It’s a muddle, and readers are as likely to flounder as Sky does. In a vision, he sees his beloved old mentor Phineas being...

RETURN TO EXILE

From the Hunter Chronicles series , Vol. 1

A preteen with a shadowy past and two odd scars on his palm is cast into a small town’s ongoing struggle among multiple kinds of monsters and warring factions of monster hunters in this hefty setup volume.

It’s a muddle, and readers are as likely to flounder as Sky does. In a vision, he sees his beloved old mentor Phineas being ambushed; he narrowly escapes attack by ravening Shadow Wargs on the grounds of a decrepit old estate; he has multiple run ins with verbally abusive teachers, violent bullies and nearly-as-hostile allies at his new school. The author stocks a huge cast with shapechangers (some of whom can and do adopt multiple guises), monsters of his own creation ranging from luridly vicious “wargarous” to “double bogies” and “screaming wedgies” and humans like Sky’s supposed parents, who plainly know more than they’re telling. Patten parcels out the details of a confusingly complex back story and the impending crisis du jour—a creature of, supposedly, stupendous evil poised to escape a time trap on the aforementioned estate—in driblets, while splashing the plot with extreme but oddly nonfatal violence and tongue-in-cheek dialogue. “And trust me—it’s not as hopeless as it looks. It’s much, much worse. Ready?” Splashes and splatters likewise frame Rocco’s chapter head spot art.

Pub Date: Sept. 6, 2011

ISBN: 978-1-4424-2032-8

Page Count: 512

Publisher: Simon & Schuster

Review Posted Online: June 28, 2011

Kirkus Reviews Issue: July 1, 2011

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Next to the exhilarating renditions of Rosemary Sutcliff (The Wanderings of Odysseus, 1996) and Geraldine McCaughrean...

THE ODYSSEY

An anemic retelling of the epic is paired to crabbed, ugly illustrations.

Breaking for occasional glimpses back to Penelope’s plight in Ithaca, Cross relates Odysseus’ travels in a linear narrative that begins with his departure for Troy but skips quickly over the war’s events to get to the sack of the city of the Cicones and events following. Along with being careless about continuity (Odysseus’ men are “mad with thirst” on one page and a few pages later swilling wine that they had all the time, for instance), the reteller’s language is inconsistent in tone. It is sprinkled with the requisite Homeric references to the “wine-dark sea” and Dawn’s rosy fingers but also breaks occasionally into a modern-sounding idiom: “ ‘What’s going on?’ Athene said, looking around at the rowdy suitors.” Packer decorates nearly every spread with either lacy figures silhouetted in black or gold or coarsely brushed paintings depicting crouching, contorted humans, gods and monsters with, generally, chalky skin, snaggled teeth, beer bellies or other disfigurements. The overall effect is grim, mannered and remote.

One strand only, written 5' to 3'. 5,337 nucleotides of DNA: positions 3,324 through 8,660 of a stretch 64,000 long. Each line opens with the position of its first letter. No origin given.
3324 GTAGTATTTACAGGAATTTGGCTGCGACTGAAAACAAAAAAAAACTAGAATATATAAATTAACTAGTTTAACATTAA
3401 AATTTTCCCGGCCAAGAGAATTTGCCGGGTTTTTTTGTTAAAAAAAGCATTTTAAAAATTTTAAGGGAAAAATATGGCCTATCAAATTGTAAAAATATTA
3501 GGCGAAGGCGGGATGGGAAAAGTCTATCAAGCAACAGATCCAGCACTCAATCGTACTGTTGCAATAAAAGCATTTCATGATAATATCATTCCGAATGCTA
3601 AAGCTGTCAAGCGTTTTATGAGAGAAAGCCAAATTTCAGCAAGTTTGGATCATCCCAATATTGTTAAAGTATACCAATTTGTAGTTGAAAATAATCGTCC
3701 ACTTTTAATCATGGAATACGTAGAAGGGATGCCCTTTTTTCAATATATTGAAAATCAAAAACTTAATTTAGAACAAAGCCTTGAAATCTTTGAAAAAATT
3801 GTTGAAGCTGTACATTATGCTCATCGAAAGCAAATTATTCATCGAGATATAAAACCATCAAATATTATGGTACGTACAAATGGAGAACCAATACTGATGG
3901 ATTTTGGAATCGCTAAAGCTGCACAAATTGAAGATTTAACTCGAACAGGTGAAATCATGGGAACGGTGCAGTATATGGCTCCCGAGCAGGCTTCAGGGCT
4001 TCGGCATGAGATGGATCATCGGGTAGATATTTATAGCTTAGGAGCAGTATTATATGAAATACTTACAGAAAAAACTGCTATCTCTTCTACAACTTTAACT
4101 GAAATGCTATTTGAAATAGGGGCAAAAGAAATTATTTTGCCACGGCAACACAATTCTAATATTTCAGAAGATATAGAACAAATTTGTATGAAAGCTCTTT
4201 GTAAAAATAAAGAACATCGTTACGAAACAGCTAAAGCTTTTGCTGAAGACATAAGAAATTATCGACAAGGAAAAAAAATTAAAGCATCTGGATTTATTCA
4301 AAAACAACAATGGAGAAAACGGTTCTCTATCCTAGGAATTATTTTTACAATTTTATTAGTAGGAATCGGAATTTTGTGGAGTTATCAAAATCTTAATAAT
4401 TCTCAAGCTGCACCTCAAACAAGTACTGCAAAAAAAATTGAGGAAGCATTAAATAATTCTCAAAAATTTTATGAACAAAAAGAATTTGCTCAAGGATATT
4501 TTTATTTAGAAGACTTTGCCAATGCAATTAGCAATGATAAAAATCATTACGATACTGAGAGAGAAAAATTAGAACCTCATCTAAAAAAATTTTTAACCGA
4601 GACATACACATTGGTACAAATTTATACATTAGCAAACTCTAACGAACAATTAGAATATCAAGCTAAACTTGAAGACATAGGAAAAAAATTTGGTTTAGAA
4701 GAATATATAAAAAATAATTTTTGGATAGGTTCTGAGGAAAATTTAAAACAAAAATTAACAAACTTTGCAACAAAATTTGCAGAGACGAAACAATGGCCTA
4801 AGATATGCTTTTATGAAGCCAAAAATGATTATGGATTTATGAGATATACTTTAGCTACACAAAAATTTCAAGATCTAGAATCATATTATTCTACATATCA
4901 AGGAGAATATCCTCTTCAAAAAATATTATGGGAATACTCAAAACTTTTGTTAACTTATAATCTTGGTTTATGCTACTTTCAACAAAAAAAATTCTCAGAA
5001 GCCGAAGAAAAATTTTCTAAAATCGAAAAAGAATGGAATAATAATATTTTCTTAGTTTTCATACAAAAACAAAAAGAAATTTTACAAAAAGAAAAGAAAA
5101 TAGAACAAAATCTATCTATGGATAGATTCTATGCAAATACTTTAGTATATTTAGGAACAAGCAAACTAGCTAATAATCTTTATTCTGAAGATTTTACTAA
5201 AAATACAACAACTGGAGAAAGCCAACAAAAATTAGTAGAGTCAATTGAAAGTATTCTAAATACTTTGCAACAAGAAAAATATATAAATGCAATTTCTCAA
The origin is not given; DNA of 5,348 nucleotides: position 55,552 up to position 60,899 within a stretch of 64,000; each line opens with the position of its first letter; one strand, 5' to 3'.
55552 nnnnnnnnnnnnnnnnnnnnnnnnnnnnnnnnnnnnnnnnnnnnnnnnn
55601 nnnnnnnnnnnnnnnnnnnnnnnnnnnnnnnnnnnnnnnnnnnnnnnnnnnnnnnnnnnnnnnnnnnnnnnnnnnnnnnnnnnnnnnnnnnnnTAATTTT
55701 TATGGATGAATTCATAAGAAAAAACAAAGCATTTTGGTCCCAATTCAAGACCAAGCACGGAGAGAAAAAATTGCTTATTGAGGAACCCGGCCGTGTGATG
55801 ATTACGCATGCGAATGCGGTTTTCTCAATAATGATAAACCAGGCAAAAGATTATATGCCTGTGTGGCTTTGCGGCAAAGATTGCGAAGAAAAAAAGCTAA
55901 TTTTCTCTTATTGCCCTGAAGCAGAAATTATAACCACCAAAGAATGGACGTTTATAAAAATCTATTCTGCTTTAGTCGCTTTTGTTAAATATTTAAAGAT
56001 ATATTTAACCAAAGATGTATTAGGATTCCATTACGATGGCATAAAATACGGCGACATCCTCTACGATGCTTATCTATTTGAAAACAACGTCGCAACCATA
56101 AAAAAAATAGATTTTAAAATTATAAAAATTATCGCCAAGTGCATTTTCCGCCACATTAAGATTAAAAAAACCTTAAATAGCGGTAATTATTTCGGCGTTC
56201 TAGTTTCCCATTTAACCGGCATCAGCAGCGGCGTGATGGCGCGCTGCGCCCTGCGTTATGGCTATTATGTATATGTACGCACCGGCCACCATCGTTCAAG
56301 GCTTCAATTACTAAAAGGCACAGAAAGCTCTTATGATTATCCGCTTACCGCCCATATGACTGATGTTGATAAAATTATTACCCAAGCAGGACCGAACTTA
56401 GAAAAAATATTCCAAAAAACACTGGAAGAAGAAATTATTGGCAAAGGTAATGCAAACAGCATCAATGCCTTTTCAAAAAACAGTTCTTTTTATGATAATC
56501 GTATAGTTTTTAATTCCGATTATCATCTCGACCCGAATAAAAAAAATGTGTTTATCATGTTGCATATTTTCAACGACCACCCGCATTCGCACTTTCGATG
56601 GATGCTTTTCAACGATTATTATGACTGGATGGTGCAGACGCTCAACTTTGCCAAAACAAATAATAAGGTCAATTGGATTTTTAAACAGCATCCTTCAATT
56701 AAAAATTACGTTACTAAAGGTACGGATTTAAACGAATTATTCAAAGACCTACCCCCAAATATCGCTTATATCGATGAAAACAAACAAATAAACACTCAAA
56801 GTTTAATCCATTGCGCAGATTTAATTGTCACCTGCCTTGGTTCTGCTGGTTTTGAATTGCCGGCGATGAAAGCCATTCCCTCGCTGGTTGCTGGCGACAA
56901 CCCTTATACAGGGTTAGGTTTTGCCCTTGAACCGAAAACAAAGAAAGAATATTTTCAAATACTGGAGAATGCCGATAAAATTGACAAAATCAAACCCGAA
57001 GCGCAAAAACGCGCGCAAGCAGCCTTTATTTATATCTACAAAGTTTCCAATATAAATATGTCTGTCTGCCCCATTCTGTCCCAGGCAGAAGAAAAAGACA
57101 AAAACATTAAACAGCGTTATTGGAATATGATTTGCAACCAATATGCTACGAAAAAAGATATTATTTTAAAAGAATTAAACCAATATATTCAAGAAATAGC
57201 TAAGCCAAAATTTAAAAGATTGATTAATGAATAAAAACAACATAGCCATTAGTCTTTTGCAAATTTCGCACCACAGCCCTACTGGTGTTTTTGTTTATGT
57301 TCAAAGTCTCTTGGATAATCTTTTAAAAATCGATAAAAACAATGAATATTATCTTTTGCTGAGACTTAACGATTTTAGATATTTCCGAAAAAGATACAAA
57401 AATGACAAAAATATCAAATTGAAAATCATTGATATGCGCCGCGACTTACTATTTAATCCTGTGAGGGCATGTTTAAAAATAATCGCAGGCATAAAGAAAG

Next to the exhilarating renditions of Rosemary Sutcliff (The Wanderings of Odysseus, 1996) and Geraldine McCaughrean (Odysseus, 2004), this version makes bland reading, and the contorted art is, at best a poor match. (afterword, maps) (Illustrated classic. 11-13)

Pub Date: Sept. 11, 2012

ISBN: 978-0-7636-4791-9

Page Count: 178

Publisher: Candlewick

Review Posted Online: Aug. 8, 2012

Kirkus Reviews Issue: Sept. 1, 2012

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A sly, side-splitting hoot from start to finish.

THE MECHANICAL MIND OF JOHN COGGIN

The dreary prospect of spending a lifetime making caskets instead of wonderful inventions prompts a young orphan to snatch up his little sister and flee. Where? To the circus, of course.

Fortunately or otherwise, John and 6-year-old Page join up with Boz—sometime human cannonball for the seedy Wandering Wayfarers and a “vertically challenged” trickster with a fantastic gift for sowing chaos. Alas, the budding engineer barely has time to settle in to begin work on an experimental circus wagon powered by chicken poop and dubbed (with questionable forethought) the Autopsy. The hot pursuit of malign and indomitable Great-Aunt Beauregard, the Coggins’ only living relative, forces all three to leave the troupe for further flights and misadventures. Teele spins her adventure around a sturdy protagonist whose love for his little sister is matched only by his fierce desire for something better in life for them both and tucks in an outstanding supporting cast featuring several notably strong-minded, independent women (Page, whose glare “would kill spiders dead,” not least among them). Better yet, in Boz she has created a scene-stealing force of nature, a free spirit who’s never happier than when he’s stirring up mischief. A climactic clutch culminating in a magnificently destructive display of fireworks leaves the Coggin sibs well-positioned for bright futures. (Illustrations not seen.)

A sly, side-splitting hoot from start to finish. (Adventure. 11-13)

Pub Date: April 12, 2016

ISBN: 978-0-06-234510-3

Page Count: 352

Publisher: Walden Pond Press/HarperCollins

Review Posted Online: Dec. 22, 2015

Kirkus Reviews Issue: Jan. 1, 2016

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